Isaiah Thomas, patriot printer and founder of the American Antiquarian Society, was born on this date in 1749. It’s quite an historical coincidence that the three most significant printers in eighteenth-century America — Benjamin Franklin, Isaiah Thomas, and Mathew Carey — were all born in January.
The Adverts 250 Project is possible in large part due to Thomas’s efforts to collect as much early American printed material as he could, originally to write his monumental History of Printing in America. The newspapers, broadsides, books, almanacs, pamphlets, and other items he gathered in the process eventually became the initial collections of the American Antiquarian Society. That institution’s ongoing mission to acquire at least one copy of every American imprint through 1876 has yielded an impressive collection of eighteenth-century advertising materials, including newspapers, magazine wrappers, trade cards, billheads, watch papers, book catalogs, subscription notices, broadsides, and a variety of other items. Exploring the history of advertising in early America — indeed, exploring any topic related to the history, culture, and literature of early America at all — has been facilitated for more than two centuries by the vision of Isaiah Thomas and the dedication of the curators and other specialists at the American Antiquarian Society over the years.
Thomas’s connections to early American advertising were not limited to collecting and preserving the items created on American presses during the colonial, Revolutionary, and early national periods. Like Mathew Carey, he was at the hub of a network he cultivated for distributing newspapers, books, and other printed goods — including advertising to stimulate demand for those items. Sometimes this advertising was intended for dissemination to the general public (such as book catalogs and subscription notices), but other times it amounted to trade advertising (such as circular letters and exchange catalogs intended only for fellow printers, publishers, and booksellers).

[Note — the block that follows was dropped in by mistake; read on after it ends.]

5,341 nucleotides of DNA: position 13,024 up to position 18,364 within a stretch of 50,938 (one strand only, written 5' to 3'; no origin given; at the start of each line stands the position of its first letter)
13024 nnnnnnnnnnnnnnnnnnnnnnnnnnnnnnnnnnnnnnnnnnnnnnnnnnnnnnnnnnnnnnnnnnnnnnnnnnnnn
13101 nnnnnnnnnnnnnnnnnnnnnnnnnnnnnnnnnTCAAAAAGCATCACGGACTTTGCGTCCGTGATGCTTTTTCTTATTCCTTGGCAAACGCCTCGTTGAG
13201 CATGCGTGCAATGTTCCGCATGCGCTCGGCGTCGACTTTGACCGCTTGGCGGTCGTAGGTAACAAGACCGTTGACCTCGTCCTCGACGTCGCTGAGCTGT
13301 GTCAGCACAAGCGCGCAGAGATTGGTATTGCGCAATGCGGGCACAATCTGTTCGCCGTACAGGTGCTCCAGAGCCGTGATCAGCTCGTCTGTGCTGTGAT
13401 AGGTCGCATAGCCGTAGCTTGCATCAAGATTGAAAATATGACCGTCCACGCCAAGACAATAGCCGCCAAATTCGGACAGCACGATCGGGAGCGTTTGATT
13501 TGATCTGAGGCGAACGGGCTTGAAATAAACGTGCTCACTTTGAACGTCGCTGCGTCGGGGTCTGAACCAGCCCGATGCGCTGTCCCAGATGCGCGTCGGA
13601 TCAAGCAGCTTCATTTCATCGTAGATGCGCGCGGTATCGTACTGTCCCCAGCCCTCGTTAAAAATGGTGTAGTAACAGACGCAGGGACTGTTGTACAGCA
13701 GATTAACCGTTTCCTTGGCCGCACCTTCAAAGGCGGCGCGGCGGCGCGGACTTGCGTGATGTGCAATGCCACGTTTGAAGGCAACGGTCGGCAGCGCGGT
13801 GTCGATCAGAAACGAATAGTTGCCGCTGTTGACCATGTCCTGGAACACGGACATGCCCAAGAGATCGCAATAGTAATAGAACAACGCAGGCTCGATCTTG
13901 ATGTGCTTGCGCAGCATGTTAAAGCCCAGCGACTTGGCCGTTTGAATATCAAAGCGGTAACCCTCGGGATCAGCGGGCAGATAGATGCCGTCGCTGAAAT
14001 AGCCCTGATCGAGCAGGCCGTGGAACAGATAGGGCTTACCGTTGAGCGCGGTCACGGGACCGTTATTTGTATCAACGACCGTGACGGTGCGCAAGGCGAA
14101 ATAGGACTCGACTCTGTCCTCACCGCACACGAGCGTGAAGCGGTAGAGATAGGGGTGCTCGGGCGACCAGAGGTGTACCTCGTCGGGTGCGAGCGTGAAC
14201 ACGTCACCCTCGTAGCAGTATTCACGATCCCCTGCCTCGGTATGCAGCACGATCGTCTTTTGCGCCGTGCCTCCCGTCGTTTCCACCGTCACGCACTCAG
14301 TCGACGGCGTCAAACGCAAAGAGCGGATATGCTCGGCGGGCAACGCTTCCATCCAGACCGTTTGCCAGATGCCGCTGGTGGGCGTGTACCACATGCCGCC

Thomas also experimented with advertising on wrappers that accompanied his Worcester Magazine, though he acknowledged to subscribers that these wrappers were ancillary to the publication: “The two outer leaves of each number are only a cover to the others, and when the volume is bound may be thrown aside, as not being a part of the Work.”
Thomas’s patriotic commitment to freedom of the press played a significant role in his decision to develop advertising wrappers. As Thomas relays in his History of Printing in America, he discontinued printing his newspaper, the Massachusetts Spy, after the state legislature passed a law that “laid a duty of two-thirds of a penny on newspapers, and a penny on almanacs, which were to be stamped.” Such a move met with strong protest since it was too reminiscent of the Stamp Act imposed by the British two decades earlier, prompting the legislature to repeal it before it went into effect. On its heels, however, “another act was passed, which imposed a duty on all advertisements inserted in the newspapers” printed in Massachusetts. Thomas vehemently rejected this law as “an improper restraint on the press. He, therefore, discontinued the Spy during the period that this act was in force, which was two years. But he published as a substitute a periodical work, entitled ‘The Worcester Weekly Magazine,’ in octavo.” This weekly magazine lasted for two years; Thomas discontinued it and once again began printing the Spy after the legislature repealed the objectionable act.
Isaiah Thomas was not interested in advertising for its own sake to the same extent as Mathew Carey, but his political concerns did help to shape the landscape of early American advertising. Furthermore, his vision for collecting American printed material preserved a variety of advertising media for later generations to admire, analyze, ponder, and enjoy. Happy 267th birthday, Isaiah Thomas!
 Isaiah Thomas, “To the CUSTOMERS for the WORCESTER MAGAZINE,” Worcester Magazine, wrapper, second week of April, 1786.
 Isaiah Thomas, The History of Printing in America: With a Biography of Printers, and an Account of Newspapers, vol. 2 (Worcester, MA: Isaac Sturtevant, 1810), 267-268.